........The Cajun Contractor, Michael King.........
..................Michael King
...........The Cajun Contractor




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  The ABCís of Efficient A/C


You probably think of an air conditioner as something that puts cool air in your home, but what it really does is remove heat from your house and put it outside. So an understanding of how heat gets indoors is the key to choosing the most cost-efficient ways to cut summer utility bills.

The sources of summer heat gain in a typical newer home, in order of greatest to smallest are:

  • Inside sources (appliances, lighting, people)
  • Windows (solar heat gain)
  • Attic and ductwork
  • Infiltration of outside air
  • Walls

Surprised? Many people expect just the opposite. Although the proportions of heat gain from each source varies among houses and lifestyles, the top three offer the greatest opportunity to save money and stay cooler.

For a typical home, here are the top six investments you can make to reduce your summer utility bills. The sequence is loosely based on typical potential benefits balanced with cost, but will vary from house to house.

  1. WINDOW SHADING. Sun control is usually a much better investment than storm windows. An exterior shading strategy should be used for any glass that receives direct sunshine, or even reflected radiant heat from pavement. Reflective interior windows treatments help, but are not nearly as effective as exterior or glass solar control.

Solar screens are an inexpensive, do-it-yourself treatment that can block up to 70 percent of solar heat while preserving the view.  Solar films (window tints) provide a wide range of choices to fit your needs. Spectrally selective films allow more visible daylight through while blocking heat. Look for a solar heat gain coefficient (SHGC) around 0.4 (no higher than 0.6) and a visible light transmittance (VT) of 0.5 or greater. The lower the SHGC, the better, the higher the VT, the better.

Landscaping is a great way to shade both glass and walls as well as add value to the home. Awnings are another good option with aesthetic benefits, but cost more.  

  1. LIGHT-COLORED EXTERIOR SURFACES.  When repainting, re-siding, or reroofing your home, choose white or light colors. It might not make a huge difference, but changing color is a no cost way to reduce heat. Among roofing options, a white metal roof provides the greatest benefit, while light-colored shingles yield a much smaller benefit.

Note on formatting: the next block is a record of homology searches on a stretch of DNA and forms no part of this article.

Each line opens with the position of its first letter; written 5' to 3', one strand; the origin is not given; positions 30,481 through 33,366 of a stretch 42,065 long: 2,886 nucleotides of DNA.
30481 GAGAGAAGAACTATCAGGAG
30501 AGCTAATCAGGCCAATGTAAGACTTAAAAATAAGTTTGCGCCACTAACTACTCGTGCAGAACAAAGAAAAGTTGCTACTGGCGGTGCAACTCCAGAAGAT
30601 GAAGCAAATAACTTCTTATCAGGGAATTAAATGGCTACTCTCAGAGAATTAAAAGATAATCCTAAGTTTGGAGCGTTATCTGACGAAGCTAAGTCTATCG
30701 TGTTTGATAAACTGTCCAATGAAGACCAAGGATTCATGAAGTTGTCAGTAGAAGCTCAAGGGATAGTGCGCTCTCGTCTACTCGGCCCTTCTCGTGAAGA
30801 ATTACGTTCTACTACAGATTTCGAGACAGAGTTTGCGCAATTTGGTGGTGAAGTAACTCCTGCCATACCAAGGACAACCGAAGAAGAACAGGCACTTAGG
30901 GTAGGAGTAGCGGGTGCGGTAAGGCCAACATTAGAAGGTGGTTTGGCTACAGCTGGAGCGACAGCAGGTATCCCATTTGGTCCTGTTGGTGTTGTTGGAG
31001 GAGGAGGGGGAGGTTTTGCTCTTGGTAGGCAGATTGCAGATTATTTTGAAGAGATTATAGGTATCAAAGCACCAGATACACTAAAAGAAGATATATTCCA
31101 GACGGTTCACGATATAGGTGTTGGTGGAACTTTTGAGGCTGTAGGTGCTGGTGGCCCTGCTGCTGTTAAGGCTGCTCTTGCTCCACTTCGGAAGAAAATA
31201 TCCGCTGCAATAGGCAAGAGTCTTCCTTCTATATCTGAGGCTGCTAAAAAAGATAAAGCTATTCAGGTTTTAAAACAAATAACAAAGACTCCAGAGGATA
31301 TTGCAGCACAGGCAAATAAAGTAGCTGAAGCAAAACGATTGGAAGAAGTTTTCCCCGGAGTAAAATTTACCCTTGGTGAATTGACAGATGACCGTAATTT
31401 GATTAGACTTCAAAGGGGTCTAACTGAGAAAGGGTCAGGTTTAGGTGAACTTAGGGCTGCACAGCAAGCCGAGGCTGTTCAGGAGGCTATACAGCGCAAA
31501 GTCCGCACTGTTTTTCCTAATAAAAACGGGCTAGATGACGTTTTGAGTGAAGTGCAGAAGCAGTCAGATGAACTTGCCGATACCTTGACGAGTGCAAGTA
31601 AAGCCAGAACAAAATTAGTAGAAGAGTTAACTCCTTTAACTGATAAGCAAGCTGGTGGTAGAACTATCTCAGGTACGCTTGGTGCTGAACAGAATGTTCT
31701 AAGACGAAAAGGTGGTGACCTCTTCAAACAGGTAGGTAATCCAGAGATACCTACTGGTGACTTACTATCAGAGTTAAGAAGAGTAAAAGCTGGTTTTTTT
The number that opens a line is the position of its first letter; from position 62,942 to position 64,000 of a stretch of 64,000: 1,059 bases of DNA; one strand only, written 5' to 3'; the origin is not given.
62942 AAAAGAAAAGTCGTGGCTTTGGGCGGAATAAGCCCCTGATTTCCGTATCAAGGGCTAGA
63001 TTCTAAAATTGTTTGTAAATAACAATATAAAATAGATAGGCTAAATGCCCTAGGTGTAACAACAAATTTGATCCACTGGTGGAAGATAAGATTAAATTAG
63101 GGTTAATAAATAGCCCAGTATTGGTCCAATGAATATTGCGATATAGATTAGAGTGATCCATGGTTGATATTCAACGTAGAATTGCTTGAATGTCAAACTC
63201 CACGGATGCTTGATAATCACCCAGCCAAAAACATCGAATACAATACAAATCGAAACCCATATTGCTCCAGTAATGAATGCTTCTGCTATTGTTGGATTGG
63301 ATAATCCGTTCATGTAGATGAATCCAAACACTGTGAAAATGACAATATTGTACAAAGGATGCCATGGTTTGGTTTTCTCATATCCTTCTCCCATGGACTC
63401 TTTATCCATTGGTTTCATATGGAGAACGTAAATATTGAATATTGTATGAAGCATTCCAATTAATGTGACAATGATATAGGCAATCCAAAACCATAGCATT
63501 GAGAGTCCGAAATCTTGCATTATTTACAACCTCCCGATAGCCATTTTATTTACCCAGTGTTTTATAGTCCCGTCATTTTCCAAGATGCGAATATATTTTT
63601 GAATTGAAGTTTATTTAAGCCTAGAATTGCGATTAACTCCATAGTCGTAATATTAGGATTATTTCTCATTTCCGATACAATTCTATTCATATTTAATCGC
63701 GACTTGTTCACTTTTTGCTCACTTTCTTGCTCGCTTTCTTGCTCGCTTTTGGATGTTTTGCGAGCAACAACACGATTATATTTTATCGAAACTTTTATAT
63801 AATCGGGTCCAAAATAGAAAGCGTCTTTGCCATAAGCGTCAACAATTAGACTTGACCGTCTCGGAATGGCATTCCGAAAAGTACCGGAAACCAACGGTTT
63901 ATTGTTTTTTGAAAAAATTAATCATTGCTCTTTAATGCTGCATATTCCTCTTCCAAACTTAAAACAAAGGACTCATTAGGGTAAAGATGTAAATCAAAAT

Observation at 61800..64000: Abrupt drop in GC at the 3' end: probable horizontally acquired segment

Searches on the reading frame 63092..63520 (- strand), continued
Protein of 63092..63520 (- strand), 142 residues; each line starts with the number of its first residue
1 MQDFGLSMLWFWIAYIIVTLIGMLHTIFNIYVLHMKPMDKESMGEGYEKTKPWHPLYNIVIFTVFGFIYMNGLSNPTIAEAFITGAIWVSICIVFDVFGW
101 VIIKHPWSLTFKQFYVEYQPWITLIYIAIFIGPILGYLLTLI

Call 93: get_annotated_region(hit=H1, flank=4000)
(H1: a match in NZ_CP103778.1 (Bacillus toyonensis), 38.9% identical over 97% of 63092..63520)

2. APPLIANCE AND LIGHTING CHOICES. In general, each three kilowatt hours of energy saved in the home can reduce the need for cooling buy an additional kilowatt hour. So you save energy and money two ways.

Leaving lights, computers, TVs, and even ceiling fans on add heat needlessly. Ceiling fans are considered an energy saver by keeping you cooler at higher thermostat settings, but they end up being a net energy loser if you leave them on continuously in unoccupied rooms. Turning everything off when not needed is free. If that is a difficult habit to enforce then consider installing time or motion sensors.

When replacing appliances, look for the EnergyStar label, a verification of high energy-efficiency. Also, compare the big yellow EnergyGuide labels to reveal the hidden cost (operating cost) of different models. Investing in higher efficiency will pay off. Refrigerators and freezers are especially important since they run (and give off heat inside your home) continuously.

Replace your high-use incandescent bulbs with compact fluorescent lamps, or CFLs. CFLs have a higher price tag, but use about a third of the electricity, produce a third of the heat and last about 10 times longer.

  1. ATTIC IMPROVEMENTS. If space permits, increase attic insulation to R-38. In

coastal south Louisiana and where you cant fit R-38, you can use R-19 attic insulation with either a truss-mounted radiant barrier system or a light-colored metal or tile roof. Ridge and sofit vents provide better attic ventilation. 

  1. SEALED DUCT SYSTEM. If your home is typical, your ductwork might be losing 30-40 percent of cooled air. Thatís because most ducts are quite leaky, and the ductwork is located in the hottest place on Earth: the attic. The entire duct system should be sealed with mastic and mesh (not duct) tape, tested by a trained professional with specialized equipment and insulated (if in an unair-conditioned attic) with R-8 or better.
     
  1. HIGH SEER A/C. When itís time to replace you air conditioner, invest in a Seasonal Energy Efficiency Ratio, or SEER, of at least 12 (SEER of 10 for room-size units) Make sure it has a moisture-removing capacity (latent capacity) of at least 25 percent, or choose a variable speed unit that will provide good humidity control in mild seasons (especially important if choosing a SEER of 14 or higher). Insist that the unit is not oversized.

More is not better. An oversized air conditioner will cool, but will not dehumidify adequately; it will cost more to operate and will not last as long.

 

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